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Jewish World Review June 26, 2002 / 16 Tamuz, 5762

Bob Greene

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Consumer Reports

The choices that are
not theirs to make | KEARNEY, Neb. The smiling face of Elizabeth Smart stared up from the surface of the registration desk at the Country Inn here.

A color picture of her had been photocopied, and the photocopy had been taped to the registration desk. Anyone checking into the small hotel could learn her height, her weight, the color of her hair -- those details were listed on the sheet of paper, along with a phone number to call to report any sighting of her.

She is the girl who had been reported abducted from her home in Utah; the fliers with her photo had been distributed nationwide, and here this one was, right across from the breakfast buffet at the Country Inn. The intentions were undoubtedly good -- the more people who saw her face, the more people who might be able to assist law-enforcement officials trying to find her.

But the thought of this girl's photo and vital statistics being made available to anyone who happened to look at the flier ... the thought that now, by virtue of being taken from her home, she was public property. ...

The same thought had occurred to me as I read the front page of a newspaper I had picked up on the highway -- a copy of the Rocky Mountain News, a daily published in Denver. The banner headline read:


The subhead was: "Grand Junction woman found in landfill died of gunshot; no sign of daughter." There was a color photo of the dead woman, Jennifer Blagg. In the photo she was holding her daughter, Abby, 6.

The story said that Jennifer and Abby Blagg had been reported missing from their home last Nov. 13, and that Mrs. Blagg's body had been "unearthed from tons of rubble and garbage at the Mesa County landfill."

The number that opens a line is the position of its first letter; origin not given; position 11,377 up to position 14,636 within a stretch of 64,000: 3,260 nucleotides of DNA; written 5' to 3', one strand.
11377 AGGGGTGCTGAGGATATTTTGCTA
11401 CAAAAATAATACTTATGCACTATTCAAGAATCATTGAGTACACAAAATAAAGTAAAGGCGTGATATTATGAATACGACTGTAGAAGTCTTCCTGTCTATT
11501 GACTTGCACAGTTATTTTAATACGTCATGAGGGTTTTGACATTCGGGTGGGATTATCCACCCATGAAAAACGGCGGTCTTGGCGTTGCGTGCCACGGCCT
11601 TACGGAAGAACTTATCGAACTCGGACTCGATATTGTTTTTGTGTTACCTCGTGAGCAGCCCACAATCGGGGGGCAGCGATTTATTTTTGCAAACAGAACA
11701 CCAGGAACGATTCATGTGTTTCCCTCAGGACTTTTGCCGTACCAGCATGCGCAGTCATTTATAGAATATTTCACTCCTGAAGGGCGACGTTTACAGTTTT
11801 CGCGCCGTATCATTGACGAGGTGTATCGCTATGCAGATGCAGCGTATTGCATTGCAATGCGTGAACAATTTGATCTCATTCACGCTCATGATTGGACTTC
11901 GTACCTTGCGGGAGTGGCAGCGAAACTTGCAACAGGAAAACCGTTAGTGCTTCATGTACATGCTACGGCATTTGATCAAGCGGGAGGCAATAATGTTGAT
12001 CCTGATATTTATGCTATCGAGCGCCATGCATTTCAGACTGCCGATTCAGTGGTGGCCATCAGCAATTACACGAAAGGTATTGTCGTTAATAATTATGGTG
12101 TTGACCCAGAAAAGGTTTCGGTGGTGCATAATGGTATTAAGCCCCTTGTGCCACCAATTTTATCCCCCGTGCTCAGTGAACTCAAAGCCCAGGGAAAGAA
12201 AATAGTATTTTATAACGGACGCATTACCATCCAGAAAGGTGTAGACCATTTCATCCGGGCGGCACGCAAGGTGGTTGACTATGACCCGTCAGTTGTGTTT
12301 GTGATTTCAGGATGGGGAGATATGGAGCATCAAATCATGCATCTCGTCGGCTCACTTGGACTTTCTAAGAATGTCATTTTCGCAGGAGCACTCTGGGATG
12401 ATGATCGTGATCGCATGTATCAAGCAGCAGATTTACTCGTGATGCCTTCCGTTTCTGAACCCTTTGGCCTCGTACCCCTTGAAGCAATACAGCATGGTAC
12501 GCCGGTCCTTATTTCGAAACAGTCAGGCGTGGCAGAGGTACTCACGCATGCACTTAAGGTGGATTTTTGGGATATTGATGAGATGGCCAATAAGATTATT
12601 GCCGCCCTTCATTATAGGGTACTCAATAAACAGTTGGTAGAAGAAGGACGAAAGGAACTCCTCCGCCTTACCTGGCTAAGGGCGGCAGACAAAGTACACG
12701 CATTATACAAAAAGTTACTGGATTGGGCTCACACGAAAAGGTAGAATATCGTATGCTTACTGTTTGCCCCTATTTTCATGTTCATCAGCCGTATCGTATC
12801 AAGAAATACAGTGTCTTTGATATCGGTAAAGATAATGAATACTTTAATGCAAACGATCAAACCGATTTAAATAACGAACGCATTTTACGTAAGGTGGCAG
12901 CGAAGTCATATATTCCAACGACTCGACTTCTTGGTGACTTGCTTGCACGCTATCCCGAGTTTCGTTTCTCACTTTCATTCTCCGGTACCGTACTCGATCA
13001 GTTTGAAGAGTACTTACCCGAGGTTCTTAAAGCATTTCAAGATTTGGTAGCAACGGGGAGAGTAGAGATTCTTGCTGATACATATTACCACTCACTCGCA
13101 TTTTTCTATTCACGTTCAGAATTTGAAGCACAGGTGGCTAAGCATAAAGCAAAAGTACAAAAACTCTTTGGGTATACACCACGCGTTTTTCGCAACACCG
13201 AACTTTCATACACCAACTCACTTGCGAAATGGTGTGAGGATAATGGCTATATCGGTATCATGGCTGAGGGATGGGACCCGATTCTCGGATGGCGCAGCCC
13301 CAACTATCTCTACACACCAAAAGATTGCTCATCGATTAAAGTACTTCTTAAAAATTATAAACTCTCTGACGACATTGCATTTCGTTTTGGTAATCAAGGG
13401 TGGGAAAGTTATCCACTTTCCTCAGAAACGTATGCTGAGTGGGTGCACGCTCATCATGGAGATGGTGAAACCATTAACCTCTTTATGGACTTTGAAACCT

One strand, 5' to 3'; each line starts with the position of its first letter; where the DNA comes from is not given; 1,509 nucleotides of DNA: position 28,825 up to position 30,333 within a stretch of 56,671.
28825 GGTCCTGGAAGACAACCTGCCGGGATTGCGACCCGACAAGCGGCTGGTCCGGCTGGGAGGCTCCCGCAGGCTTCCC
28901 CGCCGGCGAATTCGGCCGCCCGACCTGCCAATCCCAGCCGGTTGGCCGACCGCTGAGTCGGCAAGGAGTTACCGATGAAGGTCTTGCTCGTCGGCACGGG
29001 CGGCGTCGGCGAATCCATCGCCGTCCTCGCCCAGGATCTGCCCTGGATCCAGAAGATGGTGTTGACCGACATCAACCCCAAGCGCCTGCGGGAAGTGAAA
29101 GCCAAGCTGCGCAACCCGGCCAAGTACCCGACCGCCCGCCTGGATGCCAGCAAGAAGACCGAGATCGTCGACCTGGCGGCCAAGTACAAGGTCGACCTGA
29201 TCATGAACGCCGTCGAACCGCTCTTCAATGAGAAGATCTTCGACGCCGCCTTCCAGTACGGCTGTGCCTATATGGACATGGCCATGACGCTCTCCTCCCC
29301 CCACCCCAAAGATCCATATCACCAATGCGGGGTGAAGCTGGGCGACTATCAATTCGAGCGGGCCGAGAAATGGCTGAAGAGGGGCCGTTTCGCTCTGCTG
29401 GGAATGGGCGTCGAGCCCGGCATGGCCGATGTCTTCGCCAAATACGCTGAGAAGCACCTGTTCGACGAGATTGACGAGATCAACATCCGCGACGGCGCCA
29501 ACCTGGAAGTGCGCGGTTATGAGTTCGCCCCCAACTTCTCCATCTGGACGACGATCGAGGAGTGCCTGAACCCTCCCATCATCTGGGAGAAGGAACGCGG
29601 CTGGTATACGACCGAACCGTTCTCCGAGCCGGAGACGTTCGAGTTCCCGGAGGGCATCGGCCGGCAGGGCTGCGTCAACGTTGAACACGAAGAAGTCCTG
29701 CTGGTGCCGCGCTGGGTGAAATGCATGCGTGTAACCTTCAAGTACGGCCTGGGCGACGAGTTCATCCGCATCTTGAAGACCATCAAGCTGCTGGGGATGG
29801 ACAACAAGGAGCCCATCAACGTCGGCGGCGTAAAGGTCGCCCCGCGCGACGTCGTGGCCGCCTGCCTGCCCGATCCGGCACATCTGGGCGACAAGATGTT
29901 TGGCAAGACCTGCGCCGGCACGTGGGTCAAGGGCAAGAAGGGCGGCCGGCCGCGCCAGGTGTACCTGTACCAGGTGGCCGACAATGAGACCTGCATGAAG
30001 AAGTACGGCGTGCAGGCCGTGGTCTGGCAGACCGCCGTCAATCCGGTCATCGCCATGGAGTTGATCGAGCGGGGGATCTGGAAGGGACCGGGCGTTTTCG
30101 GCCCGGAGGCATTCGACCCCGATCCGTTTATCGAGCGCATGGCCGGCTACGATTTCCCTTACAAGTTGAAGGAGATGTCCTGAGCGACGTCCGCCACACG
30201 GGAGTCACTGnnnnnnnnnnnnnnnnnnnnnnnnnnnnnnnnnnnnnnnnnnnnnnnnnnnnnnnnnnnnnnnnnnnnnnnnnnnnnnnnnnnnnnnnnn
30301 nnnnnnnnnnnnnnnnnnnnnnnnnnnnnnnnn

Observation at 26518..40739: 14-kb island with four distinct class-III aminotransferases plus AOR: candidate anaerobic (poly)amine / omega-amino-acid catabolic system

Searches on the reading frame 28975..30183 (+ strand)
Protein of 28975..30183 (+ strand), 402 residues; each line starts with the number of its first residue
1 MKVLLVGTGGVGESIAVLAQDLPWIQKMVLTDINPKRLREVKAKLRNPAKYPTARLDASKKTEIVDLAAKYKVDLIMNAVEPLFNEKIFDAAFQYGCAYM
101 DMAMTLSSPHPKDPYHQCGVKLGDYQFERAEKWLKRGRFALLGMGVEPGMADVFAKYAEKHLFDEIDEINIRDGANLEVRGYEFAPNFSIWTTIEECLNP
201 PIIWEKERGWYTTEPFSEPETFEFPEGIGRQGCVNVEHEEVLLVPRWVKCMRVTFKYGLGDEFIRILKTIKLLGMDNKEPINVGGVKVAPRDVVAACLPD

Nothing really wrong with that headline; actually "BODY ID'D AS MISSING MOM" was a concise and economical way to inform readers of what had taken place. The readers of the paper knew that Mrs. Blagg and her daughter had been missing; the headline brought them up to date in a brief span of words, and the photo of mother and daughter made clear who they were.

But the headline, just like the photocopied likeness of Elizabeth Smart on the hotel check-in counter, served to drive home a point that has been a way of life in our world for so long that we seldom stop to think about it:

Victims of violent crimes, in addition to everything else they lose, also immediately lose the one thing most people cherish most: their privacy.

It happens in less time than it would take you to snap your fingers. One moment a person -- Elizabeth Smart, sleeping in her bed at home -- is unknown to anyone outside her family and circle of friends. One moment Jennifer Blagg is living in her home in Colorado with her daughter, ignored by the rest of the world. Beneficiaries of the privacy the vast majority of our society expects and desires.

Then -- because they have disappeared under ominous circumstances -- that goes away. No one has any dark purpose in stripping away their privacy; in the case of Elizabeth Smart, law-enforcement officials actively requested that her photo, height, weight and hair color be distributed as widely as possible; in the case of Jennifer and Abby Blagg, the release of their names and photos was automatic. They are presumed to be victims; they no longer are private citizens.

And when a victim of a crime dies, that is when the privacy really disappears. Mrs. Blagg becomes a BODY that is ID'D. Whatever qualities she may have had in life, she is now summed up as MISSING MOM. It's accurate. It may not have been the way she envisioned her life ending up, but she has plenty of company. If a person is unlucky enough to die in a violent and unanticipated way, or to disappear under suspicious circumstances. ...

The loss of privacy of such people is seldom discussed, because compared to everything else they have lost it may seem minor. But chances are that Elizabeth Smart would never have chosen to have her photo and weight handed out to strangers; chances are that Jennifer Blagg would not have elected to be described to strangers as a body that has been ID'd. They weren't given the choice. They never are.

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JWR contributor Bob Greene is a novelist and columnist. His latest book is Once Upon a Town: The Miracle of the North Platte Canteen. (Sales help fund JWR). Comment by clicking here.

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